ExLegi Seminar location:University of Oxford date:25 October 2010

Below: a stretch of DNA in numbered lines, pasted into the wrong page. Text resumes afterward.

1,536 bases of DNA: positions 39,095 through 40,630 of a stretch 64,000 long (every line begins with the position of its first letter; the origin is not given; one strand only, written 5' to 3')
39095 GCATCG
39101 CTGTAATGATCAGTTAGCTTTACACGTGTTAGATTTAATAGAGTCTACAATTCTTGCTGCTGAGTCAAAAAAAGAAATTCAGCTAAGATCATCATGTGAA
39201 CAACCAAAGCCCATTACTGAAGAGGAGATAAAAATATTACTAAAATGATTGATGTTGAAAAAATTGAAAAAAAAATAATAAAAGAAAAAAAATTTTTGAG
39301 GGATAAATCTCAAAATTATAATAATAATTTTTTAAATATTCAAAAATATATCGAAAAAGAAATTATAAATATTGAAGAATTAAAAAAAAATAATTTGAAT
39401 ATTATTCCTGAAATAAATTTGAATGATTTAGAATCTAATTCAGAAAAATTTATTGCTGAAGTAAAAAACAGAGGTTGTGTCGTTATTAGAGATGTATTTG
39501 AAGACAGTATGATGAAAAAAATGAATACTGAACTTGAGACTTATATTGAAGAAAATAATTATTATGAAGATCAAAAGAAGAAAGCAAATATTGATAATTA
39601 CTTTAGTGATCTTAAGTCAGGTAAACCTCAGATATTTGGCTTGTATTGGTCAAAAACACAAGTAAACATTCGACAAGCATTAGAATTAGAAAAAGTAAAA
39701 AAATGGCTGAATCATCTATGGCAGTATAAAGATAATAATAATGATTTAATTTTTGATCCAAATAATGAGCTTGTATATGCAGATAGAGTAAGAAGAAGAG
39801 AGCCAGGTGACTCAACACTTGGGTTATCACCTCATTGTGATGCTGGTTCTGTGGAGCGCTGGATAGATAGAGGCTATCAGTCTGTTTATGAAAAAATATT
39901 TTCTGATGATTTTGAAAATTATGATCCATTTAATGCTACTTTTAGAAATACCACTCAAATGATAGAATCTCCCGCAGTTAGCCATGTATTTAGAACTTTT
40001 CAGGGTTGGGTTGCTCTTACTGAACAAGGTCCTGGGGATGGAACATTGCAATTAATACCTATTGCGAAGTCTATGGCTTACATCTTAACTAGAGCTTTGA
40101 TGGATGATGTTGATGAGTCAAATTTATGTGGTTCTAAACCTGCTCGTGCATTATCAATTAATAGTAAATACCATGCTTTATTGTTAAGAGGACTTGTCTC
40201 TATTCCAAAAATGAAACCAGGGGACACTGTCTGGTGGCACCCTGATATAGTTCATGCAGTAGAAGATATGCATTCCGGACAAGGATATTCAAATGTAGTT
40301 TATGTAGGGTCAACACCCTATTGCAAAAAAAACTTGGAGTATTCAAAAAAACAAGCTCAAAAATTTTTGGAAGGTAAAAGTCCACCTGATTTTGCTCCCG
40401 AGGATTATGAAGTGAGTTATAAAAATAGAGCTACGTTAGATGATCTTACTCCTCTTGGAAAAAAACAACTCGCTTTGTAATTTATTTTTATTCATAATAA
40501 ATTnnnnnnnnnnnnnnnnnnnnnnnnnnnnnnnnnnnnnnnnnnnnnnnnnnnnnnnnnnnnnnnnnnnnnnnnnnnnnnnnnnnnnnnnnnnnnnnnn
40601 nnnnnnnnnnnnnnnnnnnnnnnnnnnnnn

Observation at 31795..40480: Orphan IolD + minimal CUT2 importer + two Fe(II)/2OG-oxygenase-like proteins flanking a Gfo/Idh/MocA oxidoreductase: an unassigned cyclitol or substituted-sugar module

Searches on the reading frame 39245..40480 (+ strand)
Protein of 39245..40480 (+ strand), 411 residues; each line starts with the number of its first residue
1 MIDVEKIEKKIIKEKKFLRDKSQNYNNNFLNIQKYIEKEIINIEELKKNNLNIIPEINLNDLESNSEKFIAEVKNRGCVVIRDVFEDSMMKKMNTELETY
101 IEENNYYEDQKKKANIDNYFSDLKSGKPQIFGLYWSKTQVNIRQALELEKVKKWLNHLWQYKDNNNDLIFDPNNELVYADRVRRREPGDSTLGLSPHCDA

A strange yet non-negotiated division of labour seems to exist between economists and sociologists investigating markets of commercial sexual interaction. Though the former haven’t paid that much attention to prostitution, economic contributions stand out because of their bold theorizing of ‘big’ questions: why is there prostitution, what is its nature, how can we predict size, price and structure of these markets? Sociologists on the other hand excel at careful empirical surveys revealing a thorough acquaintance with the subject matter. I will give a talk about my prostitution research, and the inspiration it draws from both fields. The general idea is that economic contributions often ask the right questions, but that sociology has more valid contributions to make. In particular the concepts of social norms and inequality are introduced as important explanatory building blocks. This will be illustrated with the help of empirical research into the following questions: * What determines the size of prostitution markets? * How do clients reconcile the market logic of prostitution with the intimate nature of sexual intercourse? * What explains the persistence of unsafe sexual practices in prostitution?